Wednesday, April 8, 2015

Chasing Trees

Recently asked if I had any hobbies or unusual interests, it came to me: I like to chase big trees. Most folks understand if you want to chase rare birds, or keep a list of plants or animals in your yard, county or state.  Although big trees don't present a challenge by moving around, the Old Growth trees are harder to find than one might imagine.

Since most of our American trees have been cut over once or twice by now, any area with 200 year old-plus trees is a stand-out worth protecting for future generations.

In Ohio, Johnson Woods near Orville is one of our better examples of an Old Growth Forest. The Clear Fork State Nature Preserve in Mohican Forest also has some very old White Pine and Eastern Hemlock which are protected from timbering.  Old Growth Forests are the rarest wooded habitat left in Ohio, with only a handful of places qualifying. Any grove of ancient trees is worth protecting for posterity.

Monterey Cypress at Carmel-on-the-Sea, California
Whenever I travel, I actively search for old trees.  One stunning example was this Monterey Cypress,  Cupressus macrocarpa in Caramel. These ocean-side giants have a silent beauty all of their own.  I recently read of an even more famous Monterey Cypress at Pebble Beach near the golf course.  You can bet I will seek it out on my next trip to California.

Click here to read the L.A. Times' story.

Redwood at Julia Pfieffer Burns State Park in Big Sur, California
 The Coastal Redwoods, Sequoia sempervirens at Julia Pfeiffer Burns State Park near Big Sur are not the largest or most impressive Redwoods to be found.  However, they are the only Redwoods within my travel zone, and I was thrilled to commune with them.  Saying these giant trees are not "the largest" is much like complaining your line-backer is only 250 lbs.  That is still plenty big.

The only worthy complaint about trees this size is the difficulty they present in getting a meaningful photo.  One can either shoot the top or the trunk, but rarely can an amateur photographer make an actual reflection of their enormous size. 

Water Tupelo,  Nyssa aquatica at Congaree.

If seeking out big trees appeals to you, the Congaree National Park near Columbia, South Carolinia could be your Nirvana.  The giant Water Tupelo, Nyssa aquatica are one of the smaller "big trees" but the erratically shaped tops remind us of our much smaller  Blackgum, Nyssa sylvatica which we know in Ohio.  Like many aquatic trees, the buttressed base of this Tupelo is enlarged and appears swollen.

A past State Champion Loblolly Pine in Congaree.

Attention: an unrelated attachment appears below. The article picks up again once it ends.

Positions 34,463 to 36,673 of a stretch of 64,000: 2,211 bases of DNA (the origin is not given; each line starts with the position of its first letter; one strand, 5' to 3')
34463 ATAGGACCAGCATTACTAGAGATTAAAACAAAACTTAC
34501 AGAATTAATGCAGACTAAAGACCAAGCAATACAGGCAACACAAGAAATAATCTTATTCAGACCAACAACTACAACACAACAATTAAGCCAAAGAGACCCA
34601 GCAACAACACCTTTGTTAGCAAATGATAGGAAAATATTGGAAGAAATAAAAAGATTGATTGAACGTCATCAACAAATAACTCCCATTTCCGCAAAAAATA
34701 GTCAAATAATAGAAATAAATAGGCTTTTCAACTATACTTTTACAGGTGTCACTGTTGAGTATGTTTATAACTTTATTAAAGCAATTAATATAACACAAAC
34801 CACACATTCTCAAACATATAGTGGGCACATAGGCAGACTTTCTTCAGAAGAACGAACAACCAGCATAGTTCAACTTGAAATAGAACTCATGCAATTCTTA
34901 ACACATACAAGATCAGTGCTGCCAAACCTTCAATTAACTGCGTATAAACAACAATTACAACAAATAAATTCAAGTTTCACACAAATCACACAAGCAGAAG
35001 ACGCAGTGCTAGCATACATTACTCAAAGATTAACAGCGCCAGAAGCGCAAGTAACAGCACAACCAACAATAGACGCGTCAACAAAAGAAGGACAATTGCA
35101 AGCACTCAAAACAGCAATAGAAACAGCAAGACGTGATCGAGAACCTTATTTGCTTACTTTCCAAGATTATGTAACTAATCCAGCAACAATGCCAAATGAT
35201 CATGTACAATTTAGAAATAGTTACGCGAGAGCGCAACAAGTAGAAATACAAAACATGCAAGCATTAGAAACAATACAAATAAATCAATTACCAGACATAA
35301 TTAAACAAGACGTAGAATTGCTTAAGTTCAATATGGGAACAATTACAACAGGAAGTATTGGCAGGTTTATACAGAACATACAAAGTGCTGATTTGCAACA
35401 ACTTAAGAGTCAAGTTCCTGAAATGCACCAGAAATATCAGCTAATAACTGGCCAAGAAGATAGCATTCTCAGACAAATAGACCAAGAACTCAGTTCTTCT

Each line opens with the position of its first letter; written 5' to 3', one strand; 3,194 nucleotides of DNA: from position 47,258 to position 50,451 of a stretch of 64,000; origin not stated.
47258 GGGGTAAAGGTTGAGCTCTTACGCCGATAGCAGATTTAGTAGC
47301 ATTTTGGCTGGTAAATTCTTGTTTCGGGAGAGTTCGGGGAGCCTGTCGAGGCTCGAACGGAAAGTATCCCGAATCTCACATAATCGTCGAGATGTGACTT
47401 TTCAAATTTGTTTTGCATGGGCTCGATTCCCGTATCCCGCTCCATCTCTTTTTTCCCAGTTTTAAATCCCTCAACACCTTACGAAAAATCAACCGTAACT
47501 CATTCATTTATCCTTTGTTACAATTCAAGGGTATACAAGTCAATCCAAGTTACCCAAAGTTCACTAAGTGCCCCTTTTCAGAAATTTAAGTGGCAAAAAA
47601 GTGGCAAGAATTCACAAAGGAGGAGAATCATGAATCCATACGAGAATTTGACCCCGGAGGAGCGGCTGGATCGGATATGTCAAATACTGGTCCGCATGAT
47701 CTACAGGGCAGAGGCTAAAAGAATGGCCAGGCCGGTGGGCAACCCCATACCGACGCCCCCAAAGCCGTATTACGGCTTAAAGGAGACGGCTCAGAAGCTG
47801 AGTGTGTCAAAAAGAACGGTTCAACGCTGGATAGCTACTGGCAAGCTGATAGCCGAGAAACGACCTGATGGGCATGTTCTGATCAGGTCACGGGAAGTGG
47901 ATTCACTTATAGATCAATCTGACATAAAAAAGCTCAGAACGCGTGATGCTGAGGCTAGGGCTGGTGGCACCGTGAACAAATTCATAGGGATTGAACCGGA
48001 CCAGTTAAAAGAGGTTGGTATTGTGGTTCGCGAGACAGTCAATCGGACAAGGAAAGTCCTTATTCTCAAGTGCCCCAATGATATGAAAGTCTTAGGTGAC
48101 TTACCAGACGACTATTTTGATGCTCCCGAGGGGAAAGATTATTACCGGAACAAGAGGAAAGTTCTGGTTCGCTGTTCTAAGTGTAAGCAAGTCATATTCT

Once thought to be the largest Loblolly Pine, Pinus taeda in South Carolina, this grand tree stands at over 150 feet tall and is the former State Champion.  It is easily found, adjacent to the raised boardwalk at Congaree, where the new Grand Champ is off the beaten path.  A personal photo of mine shows that large knot to be slightly below my shoulder level. Figure that knot at five foot tall and the trunk at least 15 foot around.

       Muir Cypress, Corkscrew Swamp, Florida 
There are plenty of Bald Cypress, Taxoduim distichum to be found in Congaree, but my current favorite is located in Corkscrew Swamp, near Naples, Florida.  It is named after conservationist John Muir. Their are numerous Cypress marked along the boardwalk, each grander than the next.  This preserve is operated as an Audubon refuge, but I was too distracted by the trees to do much birding. Good thing I had Greg Miller along on this trip to keep me on track!

Eastern Cottonwood, Lakeside Ohio
Just this week I noted a grand dame in Lakeside, Ohio.  This Eastern Cottonwood, Populus deltoides is not our state champion, but it certainly attracted my admiration.  Again, it is so large one can scarcely take in the whole thing. One might guess this tree was on the shore of Lakeside long ago when the first Methodists came to town.  It is a worthy piece of natural history in this Historic Landmark and Chautauqua. 

Weedpicker as a Tree-hugger

Just for a size comparison I wrapped my arms around the curves of one half of this mighty giant.  It wouldn't qualify as a champion tree with the duel trunks. However, it is no less impressive to me.   It would take four or five people to successfully link hands around this tree. Cottonwoods are a relatively fast growing tree, so this is probably much younger than the smaller, but still impressive oaks and hickories found throughout Lakeside.

If trees could talk, we might gain a better perspective of all that the aged carbon-based life forms have witnessed.  Some were here when the pilgrims landed at Plymouth Rock. Others were present for the French and Indian Wars, and during O. H. Perry's Battle for Lake Erie.

If we could listen to their experiences,  we might gain a little wisdom from these giant, living, breathing wonders.  I am humbled in their presence and always looking forward to meeting another big tree. 

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